Another challenge is targeting your audience. Even though my book makes a great gift, women who’ve been married the longest actually laugh the hardest. However, I had to be very conscious of brides and newlyweds, who are my primary audience – and they don’t quite understand that feeling of wanting to strangle a man with their bare hands, the way the rest of us do. Not yet, anyway. They’re still having sex 24 hours a day and bragging that they’ve never had a fight, right? So again, I had to walk a very fine line.

You just completed a book tour. Tell us how that was scheduled and explain to our writers how they work.
Well, one of the things that apparently sold my book was my “platform,” which consisted of all the publications I write for and all of my media connections. I still had to send myself on book tour, though – because no way do they do that for a first-time author, unless you’re Paris Hilton. So I arranged as many speaking engagements as possible around the South then had my in-house publicist set up book-signings and pitch the local media. Here’s what I learned:

a) You don’t have a prayer of getting local media coverage without a pre-arranged book signing. They need a local event to consider you.

b) Even with a local book signing, however, you probably won’t get media coverage, unless you know someone. Sad but true. Newspaper staffs are shrinking and space is limited. And way too many authors are pitching those overworked reporters. Teresa Weaver, book editor of the Atlanta Journal-Constitution, for example, receives 200 books per day. She has an assistant who does nothing but open packages all day and label them. I was fortunate to land some local television shows around the South, but I have a good hook and a timely topic. Radio sells the most books, anyway – and that’s easier to land. You can do it from home.

c) Get ready to round up your friends and relatives, because hardly anyone else will come to your booksignings – even with media coverage. Media sells books, but it won’t get more than a few people, at most, to a signing. And don’t be disappointed if you feel a bit like a beggar at your little book table. It’s rough, lemme tell you. But even bestselling authors experience this.

At the end of the day, am I glad I flew cross country with two small children, rented a furnished apartment and drove my fanny all over the South for two months, on my own nickel, to schlep my book? Absolutely. But next time, I’ll do it differently. I’ll arrange more speaking engagements, which do sell books, and I’ll avoid those towns where I don’t have significant numbers of friends and relatives. It’s just not worth it.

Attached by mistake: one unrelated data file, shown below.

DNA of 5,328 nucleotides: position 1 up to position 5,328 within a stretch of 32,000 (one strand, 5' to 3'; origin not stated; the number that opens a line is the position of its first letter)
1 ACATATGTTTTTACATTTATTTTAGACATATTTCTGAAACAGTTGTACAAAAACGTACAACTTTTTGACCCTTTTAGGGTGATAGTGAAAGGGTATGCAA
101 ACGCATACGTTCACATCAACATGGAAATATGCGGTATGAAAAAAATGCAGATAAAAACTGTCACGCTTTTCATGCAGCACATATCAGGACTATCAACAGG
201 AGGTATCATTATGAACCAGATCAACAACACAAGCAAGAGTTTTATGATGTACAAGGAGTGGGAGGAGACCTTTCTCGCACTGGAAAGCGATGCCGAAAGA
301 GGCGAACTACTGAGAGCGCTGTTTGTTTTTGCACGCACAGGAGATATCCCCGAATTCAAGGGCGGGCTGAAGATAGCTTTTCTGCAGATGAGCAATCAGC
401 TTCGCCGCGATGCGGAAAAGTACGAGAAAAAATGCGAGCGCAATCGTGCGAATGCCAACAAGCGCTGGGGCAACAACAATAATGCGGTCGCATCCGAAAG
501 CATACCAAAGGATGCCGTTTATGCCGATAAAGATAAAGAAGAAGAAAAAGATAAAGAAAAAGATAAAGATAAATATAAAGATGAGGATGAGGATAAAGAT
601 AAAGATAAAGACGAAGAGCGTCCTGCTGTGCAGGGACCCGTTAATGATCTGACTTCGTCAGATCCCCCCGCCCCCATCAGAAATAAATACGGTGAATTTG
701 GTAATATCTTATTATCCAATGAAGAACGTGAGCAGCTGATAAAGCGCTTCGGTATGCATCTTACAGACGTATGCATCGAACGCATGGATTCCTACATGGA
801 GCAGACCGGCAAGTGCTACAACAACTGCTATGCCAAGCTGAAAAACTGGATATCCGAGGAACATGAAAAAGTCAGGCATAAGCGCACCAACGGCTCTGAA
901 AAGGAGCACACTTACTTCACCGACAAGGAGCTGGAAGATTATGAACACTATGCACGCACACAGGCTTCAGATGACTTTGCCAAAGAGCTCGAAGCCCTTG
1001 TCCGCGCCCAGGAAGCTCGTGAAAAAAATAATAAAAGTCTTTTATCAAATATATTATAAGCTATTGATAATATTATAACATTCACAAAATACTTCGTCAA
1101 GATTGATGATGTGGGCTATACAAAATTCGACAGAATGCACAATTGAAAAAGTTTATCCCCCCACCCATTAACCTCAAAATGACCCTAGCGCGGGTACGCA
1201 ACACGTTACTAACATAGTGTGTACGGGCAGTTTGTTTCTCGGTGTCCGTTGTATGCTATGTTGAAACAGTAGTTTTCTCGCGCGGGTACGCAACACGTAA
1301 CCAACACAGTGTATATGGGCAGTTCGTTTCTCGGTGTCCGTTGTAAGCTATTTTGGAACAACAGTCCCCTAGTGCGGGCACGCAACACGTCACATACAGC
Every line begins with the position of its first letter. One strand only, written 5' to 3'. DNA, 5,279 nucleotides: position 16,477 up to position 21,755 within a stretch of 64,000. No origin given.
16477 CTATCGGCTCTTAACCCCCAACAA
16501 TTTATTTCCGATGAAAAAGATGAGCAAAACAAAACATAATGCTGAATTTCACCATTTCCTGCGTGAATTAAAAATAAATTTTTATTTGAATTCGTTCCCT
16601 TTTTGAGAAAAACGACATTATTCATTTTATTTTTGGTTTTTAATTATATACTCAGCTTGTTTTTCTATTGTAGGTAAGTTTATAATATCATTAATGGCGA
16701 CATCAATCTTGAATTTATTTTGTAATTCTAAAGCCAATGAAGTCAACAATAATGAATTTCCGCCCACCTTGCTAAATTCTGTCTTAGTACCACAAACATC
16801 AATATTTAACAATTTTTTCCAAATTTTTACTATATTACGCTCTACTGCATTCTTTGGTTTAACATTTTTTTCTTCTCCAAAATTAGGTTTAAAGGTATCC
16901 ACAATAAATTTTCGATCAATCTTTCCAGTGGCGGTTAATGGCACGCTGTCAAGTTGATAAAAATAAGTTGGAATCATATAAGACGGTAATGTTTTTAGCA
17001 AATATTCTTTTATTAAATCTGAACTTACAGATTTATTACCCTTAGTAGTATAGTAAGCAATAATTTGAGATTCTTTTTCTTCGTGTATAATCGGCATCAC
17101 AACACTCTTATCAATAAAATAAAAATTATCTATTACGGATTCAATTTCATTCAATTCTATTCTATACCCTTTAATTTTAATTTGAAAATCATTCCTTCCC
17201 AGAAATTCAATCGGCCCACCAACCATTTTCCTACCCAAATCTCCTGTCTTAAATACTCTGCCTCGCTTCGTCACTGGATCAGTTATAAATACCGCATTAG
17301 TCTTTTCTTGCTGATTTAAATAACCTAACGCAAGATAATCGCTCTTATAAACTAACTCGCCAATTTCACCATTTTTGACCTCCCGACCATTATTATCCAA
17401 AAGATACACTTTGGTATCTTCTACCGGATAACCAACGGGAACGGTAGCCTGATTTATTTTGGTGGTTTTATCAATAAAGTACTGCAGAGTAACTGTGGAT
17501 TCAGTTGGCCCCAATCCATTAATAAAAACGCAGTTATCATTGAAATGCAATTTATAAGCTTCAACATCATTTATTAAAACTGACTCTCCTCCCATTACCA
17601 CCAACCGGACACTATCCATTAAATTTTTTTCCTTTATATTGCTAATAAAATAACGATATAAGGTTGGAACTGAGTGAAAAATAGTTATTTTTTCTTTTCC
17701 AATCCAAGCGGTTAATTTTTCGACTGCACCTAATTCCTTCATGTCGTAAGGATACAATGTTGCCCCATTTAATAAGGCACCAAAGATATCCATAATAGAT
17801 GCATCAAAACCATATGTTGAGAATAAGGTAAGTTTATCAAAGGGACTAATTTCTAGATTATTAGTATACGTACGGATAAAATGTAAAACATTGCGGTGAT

Your book won the 2006 USA Best Books Award in the humor category, replacing Margaret Cho. Congratulations! Did you enter it or was it chosen from a list of books?
My publisher sent off the book, after a serious nudge from me. I had to pay the entry fee, though. The marketing budget for books is pretty small.

Tell us one of the quirky things in your book that men do to drive women crazy.
Lord! Where do you want me to start? Well, how about the concept of Learned Helplessness, which I explore throughout the book – since men tend to use it to get out of everything from chores to feeding themselves. They learn this from their mamas, who should have stopped the business long ago, if you ask me. And they’re very adept at getting us to play along. “Ummm…that sandwich looks good,” your husband will say, licking his lips. “Can I have one?” “Sure. Roast beef is in the fridge.” Pause. Pause. Pause. “Where?” “Deli and cheese drawer,” you answer, reading your book. “Which one is that?” You look up from the book, blink a few times. “Top one. Where it always is.” You go back to your book. “Ah,” he’ll answer. “I see it.” Pause. Pause. Pause. “Now where’s the mustard?” You grit your teeth and answer. “What about the lettuce?” he’ll say, and so on and so on, until you get up and make the dang sandwich for him. Learned Helplessness triumphs again. It’s very smart, and we fall for it every time. I coach women on how to get out of this vicious cycle, though. One strategy involves a kitchen map, which I suggest placing on the fridge. Of course, you’ll need to remind him it’s there – several times – and he’ll still need to find it. Try calling it a treasure map, though, and offer a reward, if he finds it. Like dinner.

What is one piece of advice you would give to writers wanting to write humor. People have told me all my life that I’m funny, and after years of not understanding that, I’ve finally realized it’s because I tell the truth. How many people do that, when you think about it? We’re conditioned to talk around topics, not go straight to the heart. So that would be the first piece of advice. Always tell the truth. You also have to look for the humor in life, no matter how challenging that may be. My husband makes me feel as crazy as a sprayed roach, but I channel that into my writing. Because, let’s face it, when a man goes to the grocery store for butter and sour cream and comes home with Butterfingers and cream cheese, what else can you do but laugh? Either that, or go look for your daddy’s shotgun – which believe me, I’ve considered. But prison green is really passé right now, you know? I’ll stick with the writing.

Where can we find your book?
Visit my website at http://www.southerngirlsguide.com/, where you can watch a video of me and download the first chapter then click through to Barnes and Noble to order the book.

1 Comments:

Blogger rev. jen said...

I'm not married, but I am a Southern gal. I think this book might be a fun read.

Thanks for this great review!

-- Jen

2:08 PM CDT